Wednesday, September 25, 2013

First Kiss Goodbye (Person of Interest S2E08 Til Death)

The number shot (which is sort of like a money shot but not from that industry) of the week gives us Reese in an elevator bisecting two people, which is interesting. Firstly that we have two numbers this week instead of one, not the first time but usually when there's multiple numbers it's bad shit going down, and they lose at least one of them. Usually. Secondly, the positioning of Reese as bisecting them indicates that there's something going on with these two people, some sort of balance that needs to be addressed, since everyone's been so neatly framed. Thirdly, the title of the episode itself gives us a big honking clue as to what's going to happen here. So, um. Let's begin the hijinks? And why wasn't this the one where Reese and Zoe were going undercover as married?

Our opening scene takes us, not to hijinks, but definitely to another point in a main character's relationship. In this case back to the courtship of Finch and Grace, where he's taken her out for coffee at some place very far from a Starbucks. Or a coffee shop, for that matter; this place is set up more like some high-end restaurant or bar, and real Italian coffee is mentioned. I'm assuming this is equal parts beans and brewing/fixing. They're discussing life, art, Italy, and the chemistry is palpable. Honestly, given that the actor are husband and wife in the real world I'd be a little surprised if it weren't, but as is well known marriage doesn't always translate to chemistry and real life chemistry doesn't always translate onto the screen. In this case, they're both doing something right. The camera work is helping with lots of close tight shots and lots of showing that Grace and Finch are very focused on each other as they talk about their transformative experiences with Italy. Plus the kind of look when Grace asks if Italy was worth the wait, you know Finch isn't referring to Italy.

Just as it's starting to get a little uncomfortable in here, back to the present! Finch is walking Bear, apparently that's today's excuse to follow Grace around and long for her. Finch gets a number, hangs up, but she's gone. Alas. Back over to the library, then, where Reese walks in with a pastry box. Not for Finch, as the show makes a point of joking, for Bear! Aww. I do enjoy these little moments both of levity and of making sure Bear remains a cast member even if they don't always give him things to do other than be cute and fuzzy. Today we have the aforementioned two numbers, married and co-CEOs of a publishing company, and also with contrasting backgrounds! One comes from money, the other comes from nothing, etc. We can hope they won't lean on that as a crowbar of separation between the two, but we'll be disappointed. Finch offers an alternate theory of the case, which is that the publishing company put out a scathing condemnation of some group called the Maryland Militia. Does anyone remember the Michigan Militia? Is that still a thing? If so, I bet this is a sideways reference to it. And in any case, they have at least one or two suspects but no clear leads just yet, so Reese will go to their work and observe and surveille, while Finch will break into their home! Awww, Finch. You're becoming an operative! Reese and we are proud of you! Finch isn't so proud of himself, but Finch, this isn't your first foray into deliquency, you built Big Brother. One of these days you're going to stop pretending you have the moral high ground on home invasion. Ahem. I have opinions. Reese gets an RFID duplicator so he can copy someone's access card and get access to the building, then pokes at Finch some more. Reese, you're awfully chipper today. I'd speculate on the reason, but that's for fanfiction.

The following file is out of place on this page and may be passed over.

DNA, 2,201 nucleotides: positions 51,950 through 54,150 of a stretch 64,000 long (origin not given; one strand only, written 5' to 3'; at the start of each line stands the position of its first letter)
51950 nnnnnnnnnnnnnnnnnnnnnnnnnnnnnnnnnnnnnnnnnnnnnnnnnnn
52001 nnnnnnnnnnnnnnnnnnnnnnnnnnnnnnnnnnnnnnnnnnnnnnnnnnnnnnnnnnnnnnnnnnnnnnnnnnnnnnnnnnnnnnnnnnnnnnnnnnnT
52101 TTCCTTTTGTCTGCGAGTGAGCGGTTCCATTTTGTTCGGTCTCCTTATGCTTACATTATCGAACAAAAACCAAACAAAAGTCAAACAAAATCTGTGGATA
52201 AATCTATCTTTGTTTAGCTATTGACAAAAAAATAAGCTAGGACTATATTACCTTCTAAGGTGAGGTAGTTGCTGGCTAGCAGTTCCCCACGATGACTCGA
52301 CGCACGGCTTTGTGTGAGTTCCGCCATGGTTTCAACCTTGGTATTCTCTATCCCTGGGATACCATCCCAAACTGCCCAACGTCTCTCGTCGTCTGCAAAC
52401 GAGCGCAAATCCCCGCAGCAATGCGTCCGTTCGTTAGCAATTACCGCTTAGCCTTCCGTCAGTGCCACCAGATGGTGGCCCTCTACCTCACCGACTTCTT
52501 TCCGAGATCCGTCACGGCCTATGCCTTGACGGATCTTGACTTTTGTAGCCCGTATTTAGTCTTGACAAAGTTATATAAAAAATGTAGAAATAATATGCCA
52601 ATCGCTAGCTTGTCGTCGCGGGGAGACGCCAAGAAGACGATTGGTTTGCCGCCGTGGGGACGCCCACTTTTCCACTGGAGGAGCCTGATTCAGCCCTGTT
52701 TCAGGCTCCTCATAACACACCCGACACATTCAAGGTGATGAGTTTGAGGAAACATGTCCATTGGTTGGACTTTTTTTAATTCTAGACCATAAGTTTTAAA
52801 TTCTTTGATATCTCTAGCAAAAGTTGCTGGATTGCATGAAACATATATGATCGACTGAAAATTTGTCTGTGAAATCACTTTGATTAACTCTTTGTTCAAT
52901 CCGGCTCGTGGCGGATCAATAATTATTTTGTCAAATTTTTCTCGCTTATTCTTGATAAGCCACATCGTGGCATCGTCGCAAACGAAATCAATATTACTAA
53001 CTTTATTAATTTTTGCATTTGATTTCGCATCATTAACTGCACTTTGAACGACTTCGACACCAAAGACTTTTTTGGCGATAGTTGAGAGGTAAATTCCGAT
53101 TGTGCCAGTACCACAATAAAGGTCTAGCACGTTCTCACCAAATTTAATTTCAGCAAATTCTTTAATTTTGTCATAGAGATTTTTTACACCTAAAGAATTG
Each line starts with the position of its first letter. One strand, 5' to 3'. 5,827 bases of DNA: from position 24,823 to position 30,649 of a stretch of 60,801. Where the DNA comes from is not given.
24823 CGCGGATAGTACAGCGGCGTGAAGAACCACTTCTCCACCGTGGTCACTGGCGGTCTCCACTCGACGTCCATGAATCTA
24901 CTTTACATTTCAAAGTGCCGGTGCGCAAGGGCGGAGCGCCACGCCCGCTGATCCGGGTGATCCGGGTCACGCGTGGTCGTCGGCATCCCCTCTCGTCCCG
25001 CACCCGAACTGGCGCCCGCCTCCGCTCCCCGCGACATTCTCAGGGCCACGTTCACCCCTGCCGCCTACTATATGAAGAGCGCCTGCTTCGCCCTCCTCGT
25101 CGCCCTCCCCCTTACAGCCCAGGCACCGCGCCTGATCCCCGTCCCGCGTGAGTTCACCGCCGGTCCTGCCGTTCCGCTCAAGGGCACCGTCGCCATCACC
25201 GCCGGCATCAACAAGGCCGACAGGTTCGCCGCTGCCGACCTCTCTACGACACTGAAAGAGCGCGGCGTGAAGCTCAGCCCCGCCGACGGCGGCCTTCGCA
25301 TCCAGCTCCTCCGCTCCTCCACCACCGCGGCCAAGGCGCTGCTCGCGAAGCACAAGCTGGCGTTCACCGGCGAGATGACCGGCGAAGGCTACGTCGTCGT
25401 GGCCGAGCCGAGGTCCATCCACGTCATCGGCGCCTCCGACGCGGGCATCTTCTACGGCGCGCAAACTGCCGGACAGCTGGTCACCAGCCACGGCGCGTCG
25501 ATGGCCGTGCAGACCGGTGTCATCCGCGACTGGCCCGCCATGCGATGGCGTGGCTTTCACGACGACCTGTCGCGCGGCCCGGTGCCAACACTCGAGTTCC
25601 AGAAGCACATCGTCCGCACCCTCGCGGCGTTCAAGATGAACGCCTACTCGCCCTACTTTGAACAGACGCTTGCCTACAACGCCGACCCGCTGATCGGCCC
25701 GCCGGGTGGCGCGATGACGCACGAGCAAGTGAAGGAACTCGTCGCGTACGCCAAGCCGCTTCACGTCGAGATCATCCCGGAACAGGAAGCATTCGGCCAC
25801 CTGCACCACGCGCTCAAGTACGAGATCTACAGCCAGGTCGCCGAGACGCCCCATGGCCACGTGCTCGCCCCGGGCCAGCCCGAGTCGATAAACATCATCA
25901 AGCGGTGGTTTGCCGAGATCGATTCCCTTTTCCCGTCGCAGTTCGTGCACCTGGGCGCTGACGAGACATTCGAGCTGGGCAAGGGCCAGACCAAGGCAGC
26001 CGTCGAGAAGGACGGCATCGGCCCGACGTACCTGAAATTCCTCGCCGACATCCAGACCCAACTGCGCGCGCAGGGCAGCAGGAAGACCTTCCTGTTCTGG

Pulling up to the building where they apparently work, since there's a Reese there attempting to infiltrate and surveille, they're bickering already. But not, as it turns out, at each other's throats type bickering. First she fusses about being late, he tells her not to worry, and then for a wonder she explains why she's worrying! And it's a legitimate explanation! That never happens! Granted, this legitimate explanation is due to someone else's dickery, but it's still at least a reasonable cause for someone to worry and she says it in words, out loud. That's a fairly revolutionary thing for a marriage on TV. Which is rather a sad commentary on the state of marriages on TV, leading to a whole other essay on television as a reflection of real life vs an example we're meant to follow, and one which I will not write here because you're not here for that. You're here for me being amused at Reese's smooth infiltration methods. The camera follows him at each contact point, the RFID reader, the blank card on the security scanner, but otherwise focuses on the couple, which makes a nice balance of visual input as we follow both of them to roughly the same place: the publishing company offices. This is a lot of glass walls in a corporate environment; since it's been a while since I've been in any such environments I'm not sure if this is a recent aesthetic or a commentary on transparency in people's lives and dealings. I'm going to go with aesthetic choice. Reese semi-subtly plants a camera; the gesture is obvious but what he's doing with it isn't, so much. And then he gets asked what he's doing! Because there are receptionists here who pay attention to things! Fortunately Finch sent him with a cover that allows him to sit and watch things for a little while, as mentioned earlier in the weekly briefing. I really do appreciate, and I should say this every recaplysis, that most of the time the show is very good about allowing even the bit characters to do their jobs with competence even if it makes the main characters' lives hard. We are, after all, here for the competence porn.